01/29/2007 12:00AM

Best care wasn't good enough

Email

Above and beyond his skill as an equine surgeon, it is to the everlasting credit of Dr. Dean Richardson that at no point during the last eight months did he lead anyone to believe that the Barbaro story was going to turn out all right.

Certainly, there were times when Barbaro's condition appeared better than it did the day or the week before. And for the sake of those around him, Richardson sometimes allowed himself to think briefly of the glass as being half full. But as the man who was charged with Barbaro's ultimate welfare - the human who spoke for the horse - Richardson never backed away from the grim truth. Saving Barbaro was always a longshot.

Still, it was a longshot worth betting. Only the hardest of hearts would broach the slightest recrimination for the heroic attempts to save Barbaro's life. When the end came, early Monday morning at the New Bolton Center, it was a result of Richardson and the Barbaro family making good on a promise they made long ago.

"If we couldn't control his discomfort," Richardson said Monday afternoon, "we wouldn't go on."

And so Barbaro becomes racing's Lady Di, worshipped beyond his worldly accomplishments - even though they were substantial - remembered as larger than life even in the face of his mortality. In a snap poll taken of AOL users Monday morning, 71 percent of more than 52,000 respondents indicated they would remember Barbaro as "a survivor," while just 15 percent cited his Kentucky Derby victory as his everlasting imprint.

Horses have gone down in public before. But it was Barbaro, a creature of the modern communications era, who galloped helter-skelter through websites, cable channels, and chat rooms, landing more often than not at the center of mainstream media outlets.

The grief, therefore, is vertically integrated, beginning with those closest to Barbaro - owners Roy and Gretchen Jackson, Richardson and his staff, the team of trainer Michael Matz, jockey Edgar Prado - then coursing through the hearts and minds of anyone associated with a racehorse, on to those who are enchanted by the racing game, to the millions of horse lovers, and then spreading to the vast public who responded to Barbaro's plight like no racing story since the days of Ruffian.

Standing just offstage, their heads lowered, are Richardson's colleagues in the veterinary profession. Two of the best were asked to share their thoughts.

"It's a sad day," said Dr. Greg Ferraro, a surgical pioneer and director of the University of California-Davis Center for Equine Health. "This demonstrates that even when people do everything right, and are willing to persevere, you can do a lot. But as perfect as we like to think our work can be, we're not there yet."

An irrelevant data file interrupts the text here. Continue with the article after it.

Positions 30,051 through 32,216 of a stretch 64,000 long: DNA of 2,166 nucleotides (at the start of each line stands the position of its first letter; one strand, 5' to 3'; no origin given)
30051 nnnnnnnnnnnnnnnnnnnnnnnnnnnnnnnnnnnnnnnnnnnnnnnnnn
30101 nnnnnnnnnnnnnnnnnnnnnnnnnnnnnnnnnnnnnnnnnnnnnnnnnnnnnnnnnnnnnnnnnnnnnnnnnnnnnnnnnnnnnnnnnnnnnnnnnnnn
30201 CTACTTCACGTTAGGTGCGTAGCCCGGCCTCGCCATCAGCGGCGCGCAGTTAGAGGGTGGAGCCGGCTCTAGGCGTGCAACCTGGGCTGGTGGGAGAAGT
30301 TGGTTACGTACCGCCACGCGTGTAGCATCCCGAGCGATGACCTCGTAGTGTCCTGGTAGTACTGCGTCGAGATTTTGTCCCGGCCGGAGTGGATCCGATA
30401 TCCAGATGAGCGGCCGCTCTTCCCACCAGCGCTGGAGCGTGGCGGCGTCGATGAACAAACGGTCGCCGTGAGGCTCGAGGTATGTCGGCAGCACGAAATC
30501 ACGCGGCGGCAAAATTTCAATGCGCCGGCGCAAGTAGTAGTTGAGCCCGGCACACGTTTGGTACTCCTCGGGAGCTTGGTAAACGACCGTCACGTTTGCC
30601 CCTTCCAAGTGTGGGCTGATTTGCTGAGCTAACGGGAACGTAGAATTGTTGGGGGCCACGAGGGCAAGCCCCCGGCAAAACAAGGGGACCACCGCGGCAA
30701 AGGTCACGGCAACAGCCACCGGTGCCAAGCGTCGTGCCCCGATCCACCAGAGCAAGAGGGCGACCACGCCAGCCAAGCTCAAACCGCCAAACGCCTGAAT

"Barbaro had the best shot he possibly could have had," said Dr. Wayne McIllwraith, former president of the AAEP and director of the Orthopedic Research Center at Colorado State University. "He went to a good surgeon who was the most experienced in using the locking screw plate. All his aftercare was excellent. There was nothing missed, and no expense was spared.

"Before Barbaro, the general public did not know that equine orthopedics is just the same as human orthopedics," McIllwraith went on. "We've come a long way in terms of getting fractures reconstructed better, so that they're bearing less weight on the other leg. But laminitis remains a terrible, terrible disease."

Ferraro could not have agreed more.

"It's almost like the easy things have been solved," Ferraro said. "Now we're down to the real hard stuff, and laminitis is a very difficult thing to understand and control. You've got size and weight to deal with in a horse, and that foot jumps up to bite you post-surgically every time you turn around."

The ultimate challenge for the racing industry is not to allow Barbaro's death to be in vain. If this does not light a fire under laminitis research, nothing will. Barbaro may have been the perfect poster child for the need to find solutions, since he was nothing less than the perfect patient.

"Some of the things Barbaro did were amazing," Ferraro noted. "He told them when he wanted to get into the sling and when he wanted to get out. Never fought with them coming out of anesthesia. Cooperated and tried hard no matter what they wanted to do with him. He had such a close relationship with Dean, I guarantee you that when he walked in there early this morning, the horse looked him in the eye and said, 'I've had enough. It's time.' That's when I look at euthanasia as a gift we give them."

Barbaro is at peace now, although he was never really allowed to suffer. Even so, Richardson confessed to second thoughts.

"I'm sure I made mistakes," Richardson said. "That's how you learn."

Ferraro answered that simply, and spoke for many: "He makes you proud to be a veterinarian."